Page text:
Iceland is one of those places that really opens up your eyes to the raw beauty of nature. Every time I think back to my trip, I still remember experiencing such an overwhelming sense of awe. The sites, the sounds, each mountain and valley; everything was so new and wonderful to me. Let me take you along my 5 day journey through the southern regions of Iceland to the Snæfellsnes Peninsula.
Day 1: Keflavík Airport to Reynisfjara Black Sand Beach
We arrived at Keflavik Airport at 5:30 AM. After picking up a cup of coffee, some sandwiches and our rental car, we were well on our way towards the ring road before sunrise. Leaving the airport, I distinctly remember seeing mossy lava fields lining both sides of the road and the most magnificent double rainbow that seemed to span the entire sky! Pair this with sunrise, and that had to be one of the greatest welcomes I’ve ever witnessed in a country.
Continuing east for 45 minutes along Route 1, we arrived in the town of Vík. I fondly remember seeing the town just around the bend in the road, with mountains lining both sides…what an entrance! Here we stopped for a bite to eat at Halldórskaffi. This is restaurant serves everything from smoked trout, cured lamb, burgers to local beers. It is located in the oldest building in Vík and has a very chill and homey vibe. We quickly picked up some groceries from Kjarval, filled our gas tank and were back on the road towards Dyrhólaey.
Dyrhólaey is a small peninsula only 20 minutes west of Vík. Keep in mind, we back tracked to this area but you can easily stop by before heading into town. We were just really hungry so we decided it was easy enough to come back after replenishing our energy levels.
When driving east on Route 1/ring road, turn right onto road 218. Note, there are two options to drive – an upper and lower part. I highly recommend you visit both. Taking the upper path, drive carefully and keep your car in a lower gear. The path is very narrow and winds sharply. At the top you are graced with breathtaking views of the coastline extending into the horizon and the naturally formed arch that extends from the cliff into the ocean.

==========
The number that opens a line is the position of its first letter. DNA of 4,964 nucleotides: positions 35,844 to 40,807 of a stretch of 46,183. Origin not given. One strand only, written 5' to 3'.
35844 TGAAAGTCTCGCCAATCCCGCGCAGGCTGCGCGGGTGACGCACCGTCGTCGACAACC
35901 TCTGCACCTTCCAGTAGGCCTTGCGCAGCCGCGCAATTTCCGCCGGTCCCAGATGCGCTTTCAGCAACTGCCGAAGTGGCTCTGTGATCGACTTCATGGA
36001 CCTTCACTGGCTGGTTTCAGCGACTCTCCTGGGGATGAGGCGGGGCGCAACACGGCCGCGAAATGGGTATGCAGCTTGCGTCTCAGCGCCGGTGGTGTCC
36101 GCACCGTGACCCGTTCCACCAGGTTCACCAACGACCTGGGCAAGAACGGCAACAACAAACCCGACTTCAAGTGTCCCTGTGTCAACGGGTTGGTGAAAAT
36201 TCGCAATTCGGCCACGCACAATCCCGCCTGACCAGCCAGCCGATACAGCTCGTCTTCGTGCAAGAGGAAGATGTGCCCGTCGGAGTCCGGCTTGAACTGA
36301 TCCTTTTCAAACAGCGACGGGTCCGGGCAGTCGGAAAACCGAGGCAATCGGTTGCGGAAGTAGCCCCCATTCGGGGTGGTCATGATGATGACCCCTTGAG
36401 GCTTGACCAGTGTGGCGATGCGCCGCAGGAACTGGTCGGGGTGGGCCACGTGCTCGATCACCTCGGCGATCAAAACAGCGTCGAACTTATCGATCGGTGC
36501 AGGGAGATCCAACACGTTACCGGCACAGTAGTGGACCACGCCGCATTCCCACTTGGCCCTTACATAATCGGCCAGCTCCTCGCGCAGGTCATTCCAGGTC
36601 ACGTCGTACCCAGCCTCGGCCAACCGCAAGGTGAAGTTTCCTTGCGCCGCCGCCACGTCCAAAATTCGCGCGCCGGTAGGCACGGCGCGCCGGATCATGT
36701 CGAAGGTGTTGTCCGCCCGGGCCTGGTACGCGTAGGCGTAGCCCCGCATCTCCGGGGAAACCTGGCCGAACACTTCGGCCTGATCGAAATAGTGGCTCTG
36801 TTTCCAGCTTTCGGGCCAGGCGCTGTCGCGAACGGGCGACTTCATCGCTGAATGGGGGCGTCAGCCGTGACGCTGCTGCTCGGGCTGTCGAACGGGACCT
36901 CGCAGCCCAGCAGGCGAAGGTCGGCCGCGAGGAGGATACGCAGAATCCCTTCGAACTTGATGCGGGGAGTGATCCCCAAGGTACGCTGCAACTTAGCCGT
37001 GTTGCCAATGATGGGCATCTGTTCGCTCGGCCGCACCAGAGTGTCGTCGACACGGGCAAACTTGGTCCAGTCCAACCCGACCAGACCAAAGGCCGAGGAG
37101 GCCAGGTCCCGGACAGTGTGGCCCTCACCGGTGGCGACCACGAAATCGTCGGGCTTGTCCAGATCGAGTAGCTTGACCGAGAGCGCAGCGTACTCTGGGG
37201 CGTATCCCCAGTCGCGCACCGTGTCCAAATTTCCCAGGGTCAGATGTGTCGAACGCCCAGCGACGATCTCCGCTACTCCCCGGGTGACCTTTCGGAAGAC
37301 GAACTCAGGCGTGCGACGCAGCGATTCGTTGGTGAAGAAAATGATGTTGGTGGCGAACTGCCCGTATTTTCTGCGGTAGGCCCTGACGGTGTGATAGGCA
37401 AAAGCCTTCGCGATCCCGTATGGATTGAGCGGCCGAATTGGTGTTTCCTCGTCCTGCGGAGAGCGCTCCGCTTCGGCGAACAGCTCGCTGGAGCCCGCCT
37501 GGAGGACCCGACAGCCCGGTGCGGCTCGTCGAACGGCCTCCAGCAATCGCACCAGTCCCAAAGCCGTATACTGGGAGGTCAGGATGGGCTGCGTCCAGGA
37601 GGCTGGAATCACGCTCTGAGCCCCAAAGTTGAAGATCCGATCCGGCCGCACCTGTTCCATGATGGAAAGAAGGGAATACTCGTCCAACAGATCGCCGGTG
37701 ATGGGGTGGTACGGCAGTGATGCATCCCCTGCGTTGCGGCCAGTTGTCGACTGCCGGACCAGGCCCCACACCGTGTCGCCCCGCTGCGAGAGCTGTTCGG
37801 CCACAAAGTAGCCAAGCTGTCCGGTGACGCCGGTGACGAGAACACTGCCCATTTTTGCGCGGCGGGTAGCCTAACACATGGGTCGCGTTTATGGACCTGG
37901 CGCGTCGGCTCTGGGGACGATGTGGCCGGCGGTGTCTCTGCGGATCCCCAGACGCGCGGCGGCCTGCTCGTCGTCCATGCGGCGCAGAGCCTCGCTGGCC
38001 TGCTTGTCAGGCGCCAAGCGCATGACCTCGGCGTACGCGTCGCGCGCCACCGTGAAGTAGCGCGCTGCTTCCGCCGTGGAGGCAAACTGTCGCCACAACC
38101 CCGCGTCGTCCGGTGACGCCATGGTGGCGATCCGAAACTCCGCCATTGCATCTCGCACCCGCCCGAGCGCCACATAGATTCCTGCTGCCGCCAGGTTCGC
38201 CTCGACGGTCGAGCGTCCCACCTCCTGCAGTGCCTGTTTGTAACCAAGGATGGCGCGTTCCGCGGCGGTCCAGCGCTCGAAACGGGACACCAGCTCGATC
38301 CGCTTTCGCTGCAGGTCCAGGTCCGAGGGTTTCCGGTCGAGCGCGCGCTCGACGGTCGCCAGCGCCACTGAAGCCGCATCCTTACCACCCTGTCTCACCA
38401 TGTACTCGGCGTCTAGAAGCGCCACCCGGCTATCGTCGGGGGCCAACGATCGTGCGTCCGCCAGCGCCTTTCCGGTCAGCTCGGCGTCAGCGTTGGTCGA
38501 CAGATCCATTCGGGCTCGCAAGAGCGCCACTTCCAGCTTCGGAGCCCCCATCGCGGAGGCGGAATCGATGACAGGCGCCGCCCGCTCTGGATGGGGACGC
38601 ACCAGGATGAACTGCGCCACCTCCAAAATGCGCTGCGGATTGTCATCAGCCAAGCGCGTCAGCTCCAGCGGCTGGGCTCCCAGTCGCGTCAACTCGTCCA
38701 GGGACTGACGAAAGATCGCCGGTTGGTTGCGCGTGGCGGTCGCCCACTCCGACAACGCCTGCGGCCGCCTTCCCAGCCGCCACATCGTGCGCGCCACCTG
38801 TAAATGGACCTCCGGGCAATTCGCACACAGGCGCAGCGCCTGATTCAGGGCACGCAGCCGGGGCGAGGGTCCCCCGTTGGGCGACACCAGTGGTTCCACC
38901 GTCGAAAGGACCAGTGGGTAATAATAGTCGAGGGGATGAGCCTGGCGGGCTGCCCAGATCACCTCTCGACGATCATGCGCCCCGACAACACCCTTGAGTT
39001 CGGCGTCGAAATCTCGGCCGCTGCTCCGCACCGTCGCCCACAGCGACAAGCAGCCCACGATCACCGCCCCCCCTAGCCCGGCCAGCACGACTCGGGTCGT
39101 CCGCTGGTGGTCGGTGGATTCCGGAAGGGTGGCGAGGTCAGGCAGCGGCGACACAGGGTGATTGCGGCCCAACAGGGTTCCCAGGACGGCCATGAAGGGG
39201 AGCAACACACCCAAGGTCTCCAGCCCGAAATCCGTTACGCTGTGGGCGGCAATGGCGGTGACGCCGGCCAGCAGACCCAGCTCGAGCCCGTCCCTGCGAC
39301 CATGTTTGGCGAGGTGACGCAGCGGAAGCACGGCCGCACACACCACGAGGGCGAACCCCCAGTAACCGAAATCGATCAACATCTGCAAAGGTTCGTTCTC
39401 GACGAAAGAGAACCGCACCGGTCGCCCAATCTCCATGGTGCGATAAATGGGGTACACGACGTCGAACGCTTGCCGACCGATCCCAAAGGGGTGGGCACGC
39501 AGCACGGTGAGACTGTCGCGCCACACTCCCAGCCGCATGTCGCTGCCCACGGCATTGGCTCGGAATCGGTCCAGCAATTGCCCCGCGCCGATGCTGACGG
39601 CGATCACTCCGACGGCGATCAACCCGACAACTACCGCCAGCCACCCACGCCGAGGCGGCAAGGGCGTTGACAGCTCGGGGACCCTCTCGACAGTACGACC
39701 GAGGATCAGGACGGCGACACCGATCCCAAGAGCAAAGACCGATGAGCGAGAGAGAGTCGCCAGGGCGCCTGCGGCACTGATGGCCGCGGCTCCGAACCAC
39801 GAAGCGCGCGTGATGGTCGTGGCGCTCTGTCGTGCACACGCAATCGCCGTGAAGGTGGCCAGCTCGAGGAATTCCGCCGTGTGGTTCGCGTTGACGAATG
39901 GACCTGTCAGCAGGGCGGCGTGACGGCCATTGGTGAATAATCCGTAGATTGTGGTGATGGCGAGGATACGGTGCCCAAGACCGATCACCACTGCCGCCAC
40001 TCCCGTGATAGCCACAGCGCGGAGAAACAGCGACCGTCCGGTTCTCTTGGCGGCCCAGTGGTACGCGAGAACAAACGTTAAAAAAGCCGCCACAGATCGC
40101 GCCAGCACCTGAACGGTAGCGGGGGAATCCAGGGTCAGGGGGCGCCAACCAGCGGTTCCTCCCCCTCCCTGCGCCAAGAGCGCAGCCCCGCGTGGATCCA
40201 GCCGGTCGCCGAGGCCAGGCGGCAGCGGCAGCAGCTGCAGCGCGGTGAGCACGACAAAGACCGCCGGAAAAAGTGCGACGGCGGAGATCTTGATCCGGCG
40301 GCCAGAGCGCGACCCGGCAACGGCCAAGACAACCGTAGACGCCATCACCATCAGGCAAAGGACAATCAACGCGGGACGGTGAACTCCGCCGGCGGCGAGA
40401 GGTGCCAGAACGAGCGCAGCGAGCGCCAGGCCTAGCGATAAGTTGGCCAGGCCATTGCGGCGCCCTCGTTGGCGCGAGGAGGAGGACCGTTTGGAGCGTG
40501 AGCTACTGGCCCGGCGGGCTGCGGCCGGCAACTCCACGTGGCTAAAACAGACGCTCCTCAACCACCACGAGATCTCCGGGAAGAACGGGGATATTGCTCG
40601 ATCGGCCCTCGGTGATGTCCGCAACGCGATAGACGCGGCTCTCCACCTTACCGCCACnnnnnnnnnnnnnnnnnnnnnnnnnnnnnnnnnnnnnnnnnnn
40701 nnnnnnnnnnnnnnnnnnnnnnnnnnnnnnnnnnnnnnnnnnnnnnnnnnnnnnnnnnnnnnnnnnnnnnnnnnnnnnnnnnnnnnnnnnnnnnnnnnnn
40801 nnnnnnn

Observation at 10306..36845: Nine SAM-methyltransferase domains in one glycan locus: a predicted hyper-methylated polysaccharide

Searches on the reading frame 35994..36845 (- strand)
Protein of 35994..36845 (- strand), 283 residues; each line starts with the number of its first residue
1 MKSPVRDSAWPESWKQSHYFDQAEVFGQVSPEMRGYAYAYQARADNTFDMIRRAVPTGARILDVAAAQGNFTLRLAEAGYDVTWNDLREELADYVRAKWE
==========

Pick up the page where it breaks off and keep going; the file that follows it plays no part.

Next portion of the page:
Driving back down, be sure to take the lower path, and take a walk out onto the the amazing rock formations that have been shaped by the pounding waves! You can also view Reynisfara from a different angle and the “Eagle Rock”, which sticks up from the black sand beach.
Reynisfjara Black Sand Beach
I could honestly spend hours at Dyrhólaey, but next stop is the famous Reynisfjara Black Sand Beach. Head back to Route 1 and go east until you see Road 215. Turn right and drive all the way down until you see a parking lot.
Reynisfjara is exactly as you imagine and more! The beach is lined with black pebbles and features towering cliffs of geometric basalt columns. Watch our for the waves as you walk around, they can be exceptionally powerful and I distinctly remember almost getting caught by a wave that travelled all the way up to the cliffs! I had to jump up on the first set of rocks to avoid the water. This is definitely a must see site!
Finally, we headed to our final destination for the day, the village of Kirkjubæjarklaustur. We spent both our first and second nights of accommodation at Hótel Geirland. This is a good spot between Vík and Jokulsarlon for a break. They have a restaurant on site and specialize in smoked lamb, smoked Atlantic charr, homemade skyr cake and more!
Icelandic horses and sheep roam the fields and hills surrounding the property. It truly is a scenic and calm place to rest after a long day of site seeing.
There is a small yet distinctive waterfall called Stjórnarfoss along the same road that leads to the hotel (Road 203 Geirland). Just take a short walk along the narrow footpath beside the river until you reach it.